English translation of fragments of
by Susan Verkerk-Wheatley / Anne-Marie Bos
Statues of the Sacred Heart without a Heart (fragments)
In the ‘Maasbode’ of Tuesday 11 January (evening paper, third page), His Revd Father D. Cox from Ginneken dedicated an article to the question, if the statues, which he calls Statues of the Sacred Heart without a Heart, are permissible, where it concerns the placing of a Sacred Heart statue, which in recent years has occurred in so many locations and in prospective others is still in preparation.
It appears to me, that in this article a number of points are overlooked which, in responding to this question, should not be lost sight of and I therefore venture to make some observations, which perhaps will not mean that various readers will respond differently to the question but, on the one side, will cause them to give a response after mature consideration, and on the other side will cause them to respect the divergent judgment of others as not ungrounded and not in conflict with church rules.
I do not imagine, in this matter, where not only the intellect but to a high degree feeling and heart also speak, to reduce to one single entity the two opposing opinions, but I consider it in the interest of the right cause, that in paying homage to Christ in public, in the city squares, as much as possible, a worthy, also from the viewpoint of art very highly regarded representation is aspired to.
I am in complete agreement with Father Cox, that the Church will never approve a statue of the Saviour as an image of the Sacred Heart when any attempt is made in that to distract the attention from the actual object of piety, the corporeal Heart of the Lord. This must be presented for veneration.
In my opinion, and very many sculptors share this, sculpture is not in a position to depict what it actually would need to portray, for the benefit of devotion.
Substituting this by the placing of a heart outside the body, even on top of the Saviour’s clothes, it seems to me is not the Church’s intention, which speaks of a Heart in pectore, not supra pectus. It does speak of exterius, yet this must in my opinion be understood as: externally visible in the breast. This can only be represented in painting. Therefore, painting is called upon to furnish us with images of the Sacred Heart demanded by the Church. The danger for misinterpretation means that the Church has not up to now allowed sculpture, freely in accordance with its means, to construct a statue of the Sacred heart. It is, after all, not in a position to depict an element in that, which in itself is not necessary, but because of various deviations until now was thought necessary by the church. I presume, however, that the circumstances since then have changed so much and people so commonly see in the corporeal heart the object of devotion to the Sacred Heart, that nowadays in the statues, which for the sculptor represent as clearly as possible the Sacred Heart, the name of the Sacred Heart statue also in the meaning of the Church, no longer needs to be withheld.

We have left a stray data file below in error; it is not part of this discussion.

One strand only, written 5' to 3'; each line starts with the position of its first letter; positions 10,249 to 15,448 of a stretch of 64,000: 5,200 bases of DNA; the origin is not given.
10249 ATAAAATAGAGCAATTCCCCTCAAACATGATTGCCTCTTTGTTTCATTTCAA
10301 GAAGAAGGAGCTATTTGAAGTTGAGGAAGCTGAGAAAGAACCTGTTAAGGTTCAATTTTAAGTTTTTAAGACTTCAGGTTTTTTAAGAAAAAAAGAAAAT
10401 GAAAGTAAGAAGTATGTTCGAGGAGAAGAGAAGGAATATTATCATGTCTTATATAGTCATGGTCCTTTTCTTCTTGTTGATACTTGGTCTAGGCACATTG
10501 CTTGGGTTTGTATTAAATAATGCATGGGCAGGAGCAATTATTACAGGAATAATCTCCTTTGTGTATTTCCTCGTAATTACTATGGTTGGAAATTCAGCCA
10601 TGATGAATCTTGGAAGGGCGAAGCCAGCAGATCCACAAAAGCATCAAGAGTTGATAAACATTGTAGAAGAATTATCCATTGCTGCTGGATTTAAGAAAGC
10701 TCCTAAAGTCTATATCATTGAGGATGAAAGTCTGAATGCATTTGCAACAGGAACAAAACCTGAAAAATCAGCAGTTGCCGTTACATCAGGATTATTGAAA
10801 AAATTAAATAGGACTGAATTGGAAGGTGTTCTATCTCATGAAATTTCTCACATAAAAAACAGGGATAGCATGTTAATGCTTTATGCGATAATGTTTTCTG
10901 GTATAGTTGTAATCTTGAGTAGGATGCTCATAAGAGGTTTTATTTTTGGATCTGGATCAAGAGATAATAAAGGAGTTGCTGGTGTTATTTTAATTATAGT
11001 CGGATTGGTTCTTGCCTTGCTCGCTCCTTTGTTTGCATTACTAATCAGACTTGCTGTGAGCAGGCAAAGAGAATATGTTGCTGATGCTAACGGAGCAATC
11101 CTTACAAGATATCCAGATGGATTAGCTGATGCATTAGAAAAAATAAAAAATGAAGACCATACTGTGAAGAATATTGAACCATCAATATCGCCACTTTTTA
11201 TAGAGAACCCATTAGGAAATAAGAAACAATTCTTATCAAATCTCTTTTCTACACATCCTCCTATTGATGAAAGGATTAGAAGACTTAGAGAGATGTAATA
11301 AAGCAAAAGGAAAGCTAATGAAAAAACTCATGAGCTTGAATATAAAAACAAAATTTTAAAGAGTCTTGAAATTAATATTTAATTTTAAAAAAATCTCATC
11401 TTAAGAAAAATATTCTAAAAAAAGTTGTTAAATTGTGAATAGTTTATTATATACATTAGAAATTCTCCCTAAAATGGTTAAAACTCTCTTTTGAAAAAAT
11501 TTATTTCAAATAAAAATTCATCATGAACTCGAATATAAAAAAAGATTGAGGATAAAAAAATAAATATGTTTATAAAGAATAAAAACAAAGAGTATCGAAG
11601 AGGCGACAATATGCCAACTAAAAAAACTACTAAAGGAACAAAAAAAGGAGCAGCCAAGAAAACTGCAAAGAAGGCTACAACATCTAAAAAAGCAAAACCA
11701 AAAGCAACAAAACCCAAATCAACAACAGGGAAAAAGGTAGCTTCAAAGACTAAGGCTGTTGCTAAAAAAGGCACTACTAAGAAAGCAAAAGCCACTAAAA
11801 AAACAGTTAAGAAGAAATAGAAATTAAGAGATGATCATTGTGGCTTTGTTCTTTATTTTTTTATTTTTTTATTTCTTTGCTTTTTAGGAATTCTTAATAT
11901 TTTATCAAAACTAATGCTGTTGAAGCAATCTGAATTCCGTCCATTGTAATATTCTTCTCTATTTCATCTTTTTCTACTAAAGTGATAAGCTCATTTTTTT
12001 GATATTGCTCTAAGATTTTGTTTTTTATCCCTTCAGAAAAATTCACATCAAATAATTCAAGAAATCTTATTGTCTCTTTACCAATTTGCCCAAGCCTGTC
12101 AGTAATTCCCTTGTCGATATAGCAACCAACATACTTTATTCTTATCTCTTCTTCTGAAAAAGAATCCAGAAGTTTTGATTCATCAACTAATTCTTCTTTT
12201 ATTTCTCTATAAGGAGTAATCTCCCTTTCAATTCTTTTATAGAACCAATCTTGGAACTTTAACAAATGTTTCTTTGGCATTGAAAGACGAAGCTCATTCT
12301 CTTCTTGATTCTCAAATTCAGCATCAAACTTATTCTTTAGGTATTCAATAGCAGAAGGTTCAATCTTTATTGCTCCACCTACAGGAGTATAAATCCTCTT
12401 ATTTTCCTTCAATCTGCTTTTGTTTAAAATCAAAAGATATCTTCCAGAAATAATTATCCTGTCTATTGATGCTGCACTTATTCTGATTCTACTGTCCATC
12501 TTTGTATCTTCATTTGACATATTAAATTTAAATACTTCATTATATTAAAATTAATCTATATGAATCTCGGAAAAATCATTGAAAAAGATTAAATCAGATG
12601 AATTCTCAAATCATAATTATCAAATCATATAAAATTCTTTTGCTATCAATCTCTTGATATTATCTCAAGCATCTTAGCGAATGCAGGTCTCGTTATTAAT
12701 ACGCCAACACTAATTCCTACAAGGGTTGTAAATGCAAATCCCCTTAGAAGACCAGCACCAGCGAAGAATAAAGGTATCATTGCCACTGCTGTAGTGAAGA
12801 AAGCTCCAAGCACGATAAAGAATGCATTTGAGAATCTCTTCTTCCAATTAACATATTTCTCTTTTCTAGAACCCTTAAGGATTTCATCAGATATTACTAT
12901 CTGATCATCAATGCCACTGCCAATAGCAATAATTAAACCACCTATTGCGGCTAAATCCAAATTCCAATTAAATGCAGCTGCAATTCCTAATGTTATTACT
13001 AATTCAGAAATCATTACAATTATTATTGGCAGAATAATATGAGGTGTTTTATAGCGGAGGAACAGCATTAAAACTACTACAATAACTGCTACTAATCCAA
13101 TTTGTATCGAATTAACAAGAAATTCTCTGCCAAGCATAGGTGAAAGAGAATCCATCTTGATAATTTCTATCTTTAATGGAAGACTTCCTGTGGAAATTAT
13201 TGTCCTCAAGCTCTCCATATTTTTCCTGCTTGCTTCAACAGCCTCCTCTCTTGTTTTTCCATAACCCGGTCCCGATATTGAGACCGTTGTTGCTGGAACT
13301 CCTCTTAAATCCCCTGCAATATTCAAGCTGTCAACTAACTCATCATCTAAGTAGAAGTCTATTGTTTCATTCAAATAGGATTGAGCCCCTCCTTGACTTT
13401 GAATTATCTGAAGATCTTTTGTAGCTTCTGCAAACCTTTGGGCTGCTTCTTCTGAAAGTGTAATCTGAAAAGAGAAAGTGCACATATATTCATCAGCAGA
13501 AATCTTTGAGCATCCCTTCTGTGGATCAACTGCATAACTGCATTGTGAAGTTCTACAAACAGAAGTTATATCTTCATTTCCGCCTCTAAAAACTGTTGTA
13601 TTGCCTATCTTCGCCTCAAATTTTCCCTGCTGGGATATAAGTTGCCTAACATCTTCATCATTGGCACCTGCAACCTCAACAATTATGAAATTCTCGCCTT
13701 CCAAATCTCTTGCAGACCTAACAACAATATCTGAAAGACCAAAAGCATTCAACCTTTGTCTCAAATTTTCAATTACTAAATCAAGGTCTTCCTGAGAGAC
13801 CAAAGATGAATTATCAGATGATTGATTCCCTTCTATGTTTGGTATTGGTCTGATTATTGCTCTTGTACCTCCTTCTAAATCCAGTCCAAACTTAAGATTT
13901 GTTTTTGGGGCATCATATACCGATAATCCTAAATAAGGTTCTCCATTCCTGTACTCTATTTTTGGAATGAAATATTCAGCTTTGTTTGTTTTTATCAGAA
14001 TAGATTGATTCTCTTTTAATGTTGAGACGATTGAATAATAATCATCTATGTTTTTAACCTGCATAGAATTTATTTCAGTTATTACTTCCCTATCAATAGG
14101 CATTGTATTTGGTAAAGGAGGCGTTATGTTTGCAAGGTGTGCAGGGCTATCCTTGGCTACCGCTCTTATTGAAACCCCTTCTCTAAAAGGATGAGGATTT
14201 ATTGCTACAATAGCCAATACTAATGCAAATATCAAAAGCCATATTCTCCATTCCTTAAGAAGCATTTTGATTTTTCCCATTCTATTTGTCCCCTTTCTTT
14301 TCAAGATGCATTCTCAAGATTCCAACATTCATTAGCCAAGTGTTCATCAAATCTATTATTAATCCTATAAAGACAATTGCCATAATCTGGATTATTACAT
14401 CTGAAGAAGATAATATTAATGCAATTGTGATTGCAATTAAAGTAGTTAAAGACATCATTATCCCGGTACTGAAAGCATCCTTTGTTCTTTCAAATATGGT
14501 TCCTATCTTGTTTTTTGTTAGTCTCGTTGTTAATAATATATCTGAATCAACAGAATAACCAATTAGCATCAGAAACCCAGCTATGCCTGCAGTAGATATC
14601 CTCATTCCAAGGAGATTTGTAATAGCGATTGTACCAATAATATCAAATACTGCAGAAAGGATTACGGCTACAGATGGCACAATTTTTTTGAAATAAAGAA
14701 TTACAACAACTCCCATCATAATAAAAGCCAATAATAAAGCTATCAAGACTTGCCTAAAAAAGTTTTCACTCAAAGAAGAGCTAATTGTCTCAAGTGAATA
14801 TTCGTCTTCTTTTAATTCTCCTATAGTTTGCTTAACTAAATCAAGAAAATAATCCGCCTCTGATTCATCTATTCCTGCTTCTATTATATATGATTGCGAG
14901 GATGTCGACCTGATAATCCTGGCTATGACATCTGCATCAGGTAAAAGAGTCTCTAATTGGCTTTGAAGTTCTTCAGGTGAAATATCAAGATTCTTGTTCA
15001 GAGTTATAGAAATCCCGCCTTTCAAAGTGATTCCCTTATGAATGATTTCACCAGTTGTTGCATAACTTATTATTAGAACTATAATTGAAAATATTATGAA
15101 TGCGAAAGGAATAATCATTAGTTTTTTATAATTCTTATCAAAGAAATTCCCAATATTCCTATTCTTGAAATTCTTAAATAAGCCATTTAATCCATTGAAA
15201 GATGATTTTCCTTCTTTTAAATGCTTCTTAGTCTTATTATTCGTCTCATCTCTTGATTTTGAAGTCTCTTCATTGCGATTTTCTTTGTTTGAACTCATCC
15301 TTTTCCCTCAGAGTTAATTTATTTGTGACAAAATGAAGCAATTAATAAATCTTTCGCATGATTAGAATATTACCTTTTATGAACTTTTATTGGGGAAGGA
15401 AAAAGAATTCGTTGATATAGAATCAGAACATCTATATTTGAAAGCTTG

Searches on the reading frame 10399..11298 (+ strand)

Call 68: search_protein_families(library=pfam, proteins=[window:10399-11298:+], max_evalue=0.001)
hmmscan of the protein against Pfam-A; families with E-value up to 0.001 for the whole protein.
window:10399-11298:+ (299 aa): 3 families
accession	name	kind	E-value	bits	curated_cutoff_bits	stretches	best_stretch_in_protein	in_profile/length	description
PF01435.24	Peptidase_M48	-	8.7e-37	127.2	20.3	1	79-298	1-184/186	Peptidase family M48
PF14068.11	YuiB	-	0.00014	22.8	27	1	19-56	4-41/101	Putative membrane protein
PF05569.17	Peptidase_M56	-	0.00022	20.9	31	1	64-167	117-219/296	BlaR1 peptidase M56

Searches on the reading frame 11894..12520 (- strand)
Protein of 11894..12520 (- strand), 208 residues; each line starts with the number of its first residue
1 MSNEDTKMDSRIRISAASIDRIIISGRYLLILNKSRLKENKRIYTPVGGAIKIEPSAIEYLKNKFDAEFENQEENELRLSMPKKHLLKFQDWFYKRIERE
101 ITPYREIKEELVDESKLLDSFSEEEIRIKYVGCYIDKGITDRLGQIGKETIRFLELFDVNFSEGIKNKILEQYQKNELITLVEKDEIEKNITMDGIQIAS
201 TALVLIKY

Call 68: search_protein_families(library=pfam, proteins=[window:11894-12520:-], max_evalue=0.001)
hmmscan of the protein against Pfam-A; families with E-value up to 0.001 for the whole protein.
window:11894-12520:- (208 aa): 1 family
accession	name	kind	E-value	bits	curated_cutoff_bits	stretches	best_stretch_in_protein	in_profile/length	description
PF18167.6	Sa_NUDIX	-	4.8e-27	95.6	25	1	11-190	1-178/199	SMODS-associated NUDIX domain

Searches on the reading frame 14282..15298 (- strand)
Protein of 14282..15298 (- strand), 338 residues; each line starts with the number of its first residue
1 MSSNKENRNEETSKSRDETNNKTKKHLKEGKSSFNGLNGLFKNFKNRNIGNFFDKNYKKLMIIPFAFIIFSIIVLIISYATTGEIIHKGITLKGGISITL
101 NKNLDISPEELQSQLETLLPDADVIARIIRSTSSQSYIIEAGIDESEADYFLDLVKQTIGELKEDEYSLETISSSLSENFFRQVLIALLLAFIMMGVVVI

Moreover, the Church will be brought to that, when more and more, the custom gains ground, to place in the city squares a statue of the Sacred heart as King of the people, a task to which sculpture is called.
With the devoutness to the Sacred Heart we must also not forget that it is not venerated as something independent but as something which is united with the personality of the Word made Flesh, in ‘hypostatic union’, as expressed by the theologians. The first object of the representation is therefore Christ. The Church has willed this and for general veneration disapproved a separate representation of the Sacred Heart. In the first place we must therefore have a Christ which corresponds to the demands of art and, in the second place, as far as art allows for this, the Sacred Heart of the Lord must be depicted in that image.